Atopic Dermatitis
Acne Vulgaris
Actinic Keratosis
Acanthosis Nigricans
Bullous Pemphigoid
Dark Circles
Fordyce Condition
Granuloma Annulare
Hidradenitis Suppurativa
Herpes Simplex
Herpes Zoster
Keratosis Pilaris
Bowens Disease
Lichen Sclerosis
Molluscum Contagiosum
Pityriasis Alba
Telogen Effluvium
Athlete's Foot
Cherry Angioma
Eye Stye
Fungal Rashes
Genital Candidiasis
Genital Warts
Lyme Disease
Morton Neuroma
Puffy Eyes
Skin Cancer
Tinea Barbae
Tinea Versicolor
Wegener Granulomatosis
Tinea Corporis
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Thrombophlebitis Deep Venous
Tinea Manuum
Variegate Porphyria

Athlete's Foot

Athlete's foot (tinea pedis) is a common incessant infection of the foot caused by a microscopic fungus that lives on dead tissue of the hair, toenails, and outer skin layers. Athlete's foot causes scaling, flaking and itching of the influenced skin. Blisters and cracked skin can also happen, leading to exposed raw tissue, pain, swelling, and inflammation. Athlete's foot is infectious, and may be passed through direct contact, or contact with items such as shoes, stockings, and shower or pool surfaces. This fungus eats old skin cells. And majority of them can be found on the feet.

Though athlete's foot occurs majorily among teen and young adult guys, kids and women can get it, too. People with sweaty or wet feet are at risk. The condition was fairly unfrequent before human beings started wearing shoes. When the feet, or other areas of the body, stay dank, warm and irritated, this fungus can flourish and infect the upper layer of the skin. Athlete's foot frequently affects the spaces between your toes, but it can spread to your toenails and the soles and sides of your feet.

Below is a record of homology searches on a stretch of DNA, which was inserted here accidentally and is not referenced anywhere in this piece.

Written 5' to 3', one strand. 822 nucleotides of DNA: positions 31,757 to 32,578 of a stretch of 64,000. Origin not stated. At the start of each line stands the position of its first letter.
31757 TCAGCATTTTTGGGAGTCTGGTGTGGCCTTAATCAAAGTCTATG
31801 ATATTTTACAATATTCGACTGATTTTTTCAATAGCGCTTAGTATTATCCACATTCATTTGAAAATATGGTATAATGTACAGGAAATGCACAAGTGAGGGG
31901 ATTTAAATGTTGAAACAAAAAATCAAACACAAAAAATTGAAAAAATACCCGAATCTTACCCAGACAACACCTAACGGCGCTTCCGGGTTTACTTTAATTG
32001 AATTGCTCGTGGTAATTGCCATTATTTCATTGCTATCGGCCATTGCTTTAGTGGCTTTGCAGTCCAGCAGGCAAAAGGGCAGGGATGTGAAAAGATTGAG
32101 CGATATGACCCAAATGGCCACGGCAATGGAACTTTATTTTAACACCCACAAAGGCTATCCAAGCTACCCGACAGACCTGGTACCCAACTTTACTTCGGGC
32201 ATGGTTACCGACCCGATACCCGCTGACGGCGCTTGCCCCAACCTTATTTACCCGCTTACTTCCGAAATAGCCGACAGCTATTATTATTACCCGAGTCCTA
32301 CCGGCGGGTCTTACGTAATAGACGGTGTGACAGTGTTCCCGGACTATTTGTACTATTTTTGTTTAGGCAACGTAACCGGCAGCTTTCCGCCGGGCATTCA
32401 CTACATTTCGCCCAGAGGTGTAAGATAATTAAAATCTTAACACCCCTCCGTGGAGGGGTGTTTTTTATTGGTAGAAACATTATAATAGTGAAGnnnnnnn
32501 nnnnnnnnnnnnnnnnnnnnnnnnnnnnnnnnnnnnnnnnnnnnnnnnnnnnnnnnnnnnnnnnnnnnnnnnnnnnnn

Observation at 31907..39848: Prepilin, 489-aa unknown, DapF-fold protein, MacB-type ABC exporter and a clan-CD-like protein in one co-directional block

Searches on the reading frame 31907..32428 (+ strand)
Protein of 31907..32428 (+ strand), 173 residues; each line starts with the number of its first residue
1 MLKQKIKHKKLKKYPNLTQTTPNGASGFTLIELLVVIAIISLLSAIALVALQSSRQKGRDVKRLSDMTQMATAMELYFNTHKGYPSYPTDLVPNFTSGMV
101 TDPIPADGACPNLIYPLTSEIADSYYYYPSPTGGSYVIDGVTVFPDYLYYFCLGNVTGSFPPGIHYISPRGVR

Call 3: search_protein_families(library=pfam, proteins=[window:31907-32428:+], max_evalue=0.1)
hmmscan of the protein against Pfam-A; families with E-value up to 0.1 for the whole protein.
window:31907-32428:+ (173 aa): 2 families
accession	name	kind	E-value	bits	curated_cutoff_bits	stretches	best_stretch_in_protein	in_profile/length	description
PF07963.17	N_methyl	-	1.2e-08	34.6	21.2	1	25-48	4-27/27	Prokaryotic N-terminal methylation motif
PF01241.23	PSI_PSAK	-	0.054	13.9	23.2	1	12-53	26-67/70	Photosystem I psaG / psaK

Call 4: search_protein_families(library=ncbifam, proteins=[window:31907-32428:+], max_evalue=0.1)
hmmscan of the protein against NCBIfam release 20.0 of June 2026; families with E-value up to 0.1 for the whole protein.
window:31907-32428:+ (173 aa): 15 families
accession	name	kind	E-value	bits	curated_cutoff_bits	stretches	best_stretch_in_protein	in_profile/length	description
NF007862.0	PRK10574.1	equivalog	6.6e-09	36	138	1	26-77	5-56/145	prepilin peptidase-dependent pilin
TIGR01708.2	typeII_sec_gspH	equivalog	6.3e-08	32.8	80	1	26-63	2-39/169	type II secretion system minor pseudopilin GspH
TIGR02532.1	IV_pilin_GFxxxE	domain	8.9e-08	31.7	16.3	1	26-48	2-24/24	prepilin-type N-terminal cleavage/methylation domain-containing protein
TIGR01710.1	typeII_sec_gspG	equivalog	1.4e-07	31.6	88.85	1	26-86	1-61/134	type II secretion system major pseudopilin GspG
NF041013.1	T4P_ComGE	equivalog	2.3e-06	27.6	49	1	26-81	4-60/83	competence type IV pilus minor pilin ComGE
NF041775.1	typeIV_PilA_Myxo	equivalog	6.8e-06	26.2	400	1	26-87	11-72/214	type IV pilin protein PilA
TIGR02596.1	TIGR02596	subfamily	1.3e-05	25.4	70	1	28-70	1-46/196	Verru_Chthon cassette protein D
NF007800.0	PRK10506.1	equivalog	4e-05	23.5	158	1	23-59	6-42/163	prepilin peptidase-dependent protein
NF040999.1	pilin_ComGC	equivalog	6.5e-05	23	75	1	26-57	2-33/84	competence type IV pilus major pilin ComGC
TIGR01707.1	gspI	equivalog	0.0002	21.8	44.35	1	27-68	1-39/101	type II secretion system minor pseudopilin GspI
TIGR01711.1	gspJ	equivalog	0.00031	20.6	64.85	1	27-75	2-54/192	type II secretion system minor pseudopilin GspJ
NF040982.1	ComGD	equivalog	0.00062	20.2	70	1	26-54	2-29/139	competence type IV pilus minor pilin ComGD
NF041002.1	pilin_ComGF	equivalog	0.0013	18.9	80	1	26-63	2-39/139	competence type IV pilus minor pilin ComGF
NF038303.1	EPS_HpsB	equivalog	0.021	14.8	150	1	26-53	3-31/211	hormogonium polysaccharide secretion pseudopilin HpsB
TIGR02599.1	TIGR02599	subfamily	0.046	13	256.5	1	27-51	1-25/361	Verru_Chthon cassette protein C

Athlete's foot derives its name as athletes often get it. If the fungus spreads to your nails, they may become discolored, thick, and even fragmentize. Walking barefoot where others also walk barefoot is one way the fungus can get on your feet in the first place. The fungus which causes Athlete foot can be present on floors and in socks and clothing. Often, athlete's foot reacts well to over-the-counter (nonprescription) treatments you can apply to your skin.

If your shoes are so compact that they squeeze your toes together, this inspires moisture to accumulate between your toes and provokes fungus. More serious cases may need prescription medications. Many cases of athlete's foot can be traced to use of a public recreational amenity, such as a spa, swimming pool, or locker room shower. The beginning stage of infection usually only lasts 1-10 days, but a persistent, untreated infection can remain for months or years.

Causes of Athlete's Foot

The common reasons and risk factor's of Athlete's Foot include the following:

  • Athlete's foot is a fungal infection of the foot caused by parasites on the skin known as dermatophytes.
  • Straight skin-to-skin contact and indirectly through towels, shoes, floors, etc.
  • Trichophyton rubrum.
  • Wearing poorly ventilated shoes and socks which harbor perspiration provide an ideal breeding ground for the germs which rapidly multiply to cause athlete's foot.
  • A secondary infection with bacteria that take advantage of the damaged skin.
  • Contact with pets who carry it on their fur.

Symptoms of Athlete's Foot

Some symptoms related to Athlete's Foot are as follows:

  • Cracked, flaking, peeling skin between the toes.
  • Continous itching of the skin on the sole of the foot.
  • If the condition is not cured, a similar rash may appear on one or both palms.
  • Redness, and scaling along the sides and soles of the feet.
  • If the fungus spreads to your nails, they may become discolored, thick, and even crumble.

Treatment of Athlete's Foot

Here is list of the methods for treating Athlete's Foot:

  • The infection is usually treated with topical antifungal agents like miconazole, itraconazole, terbinafine and a keratolytic such as salicylic acid.
  • For mild situations, your doctor may prescribe you to apply a prescription or over-the-counter (nonprescription) antifungal lotion, powder or spray.
  • If your fungal infection is severe or doesn't reacts to topical medicine, your doctor may give you a prescription oral medication (such as Itraconazole, Fluconazole, Terbinafine).
  • Your doctor can advice an oral antibiotic if you have an companioning bacterial infection.
  • Topical terbinafine cream is available OTC, and desire only 1 to 2 weeks of treatment, but is more costly than Imidazole creams.